Electronics technology is advancing so rapidly that most new devices and instruments seem to become obsolete in less than five years. Usually this does not mean that they are unusable, they just are not state-of-the-art any more.
Most people just seem to regard these outdated tools as worthless junk, throwing them heartlessly away, even if these once trusted friends have followed them through school, studies and projects. They should deserve an honorary retirement in a cupboard or bookshelf. See my philosophy on antique electronics.
became extinct practically overnight, when the first reasonably priced electronic hand-held calculators appeared. Although fully mechanical in function, slide rules were the predecessor of electronic calculators, and are thus regarded as "electronic" instruments.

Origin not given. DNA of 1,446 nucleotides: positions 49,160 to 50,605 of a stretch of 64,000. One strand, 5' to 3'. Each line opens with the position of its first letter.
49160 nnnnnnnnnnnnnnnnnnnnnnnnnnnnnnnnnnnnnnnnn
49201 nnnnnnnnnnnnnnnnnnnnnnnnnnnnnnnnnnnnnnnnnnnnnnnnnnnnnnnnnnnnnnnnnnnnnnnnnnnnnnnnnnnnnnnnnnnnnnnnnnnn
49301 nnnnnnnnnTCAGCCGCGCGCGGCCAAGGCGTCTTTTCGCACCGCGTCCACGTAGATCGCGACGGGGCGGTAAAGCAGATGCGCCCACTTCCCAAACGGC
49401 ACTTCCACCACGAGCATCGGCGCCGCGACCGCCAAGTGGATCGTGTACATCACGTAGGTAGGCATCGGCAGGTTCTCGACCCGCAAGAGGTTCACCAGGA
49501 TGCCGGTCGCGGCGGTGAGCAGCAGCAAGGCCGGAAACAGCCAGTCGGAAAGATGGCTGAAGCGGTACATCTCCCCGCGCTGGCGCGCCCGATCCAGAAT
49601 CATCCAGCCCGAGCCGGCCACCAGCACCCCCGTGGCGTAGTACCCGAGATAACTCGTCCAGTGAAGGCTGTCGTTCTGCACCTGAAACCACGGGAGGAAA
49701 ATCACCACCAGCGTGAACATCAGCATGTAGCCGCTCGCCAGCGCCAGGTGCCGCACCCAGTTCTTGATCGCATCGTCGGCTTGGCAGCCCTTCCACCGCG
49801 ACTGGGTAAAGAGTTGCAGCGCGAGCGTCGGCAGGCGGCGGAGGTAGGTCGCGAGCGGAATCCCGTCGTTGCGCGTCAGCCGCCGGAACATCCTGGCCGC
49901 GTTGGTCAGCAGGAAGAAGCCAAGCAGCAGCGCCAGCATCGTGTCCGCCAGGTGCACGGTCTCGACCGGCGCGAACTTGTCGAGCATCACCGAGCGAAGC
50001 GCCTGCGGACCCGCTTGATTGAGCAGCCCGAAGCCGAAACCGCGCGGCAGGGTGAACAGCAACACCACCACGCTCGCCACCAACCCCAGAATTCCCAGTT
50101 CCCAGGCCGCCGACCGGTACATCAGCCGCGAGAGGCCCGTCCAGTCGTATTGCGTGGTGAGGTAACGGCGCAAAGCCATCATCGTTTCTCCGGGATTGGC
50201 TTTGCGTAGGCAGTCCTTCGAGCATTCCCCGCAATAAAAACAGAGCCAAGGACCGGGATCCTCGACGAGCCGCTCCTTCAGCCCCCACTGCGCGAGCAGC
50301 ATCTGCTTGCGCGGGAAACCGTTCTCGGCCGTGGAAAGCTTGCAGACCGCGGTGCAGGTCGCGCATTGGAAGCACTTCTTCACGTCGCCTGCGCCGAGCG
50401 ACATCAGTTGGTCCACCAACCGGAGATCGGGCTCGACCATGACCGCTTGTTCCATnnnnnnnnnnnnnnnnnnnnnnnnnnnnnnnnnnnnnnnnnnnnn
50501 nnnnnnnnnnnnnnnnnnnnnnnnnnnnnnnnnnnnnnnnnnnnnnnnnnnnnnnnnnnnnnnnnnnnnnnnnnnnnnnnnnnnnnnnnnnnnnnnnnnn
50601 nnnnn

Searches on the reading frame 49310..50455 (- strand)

Once upon a time a slide rule protruding from the breast pocket was a sure identification of a technical person (bean counters didn't use slide rulers!). Even the modern Nerd Test contains a couple of question about slide rules.
At the time the HP-35 was introduced in 1972, I had not enough money to buy it. My first calculator in 1974 was the HP-21, which was soon replaced by similar but programmable HP-25. I still have and use it almost daily. A newer member in my calculator stable is the HP-32S, still using the veritable RPN notation (the only way to calculate!), but has much improved battery life by virtue of the LCD display.
Hewlett-Packard has an excellent historical review of it's fine calculators at The Museum of HP Calculators. This is a must place to visit, if you ever have owned one!
Unfortunately I have not been able to uncover any links about CP/M computers or the original IBM PC. If somebody has any hints on these, please send me a line!
©Jukka Tolonen, 1996Comments and hints are welcome:
This page was last modified on 30.06.96.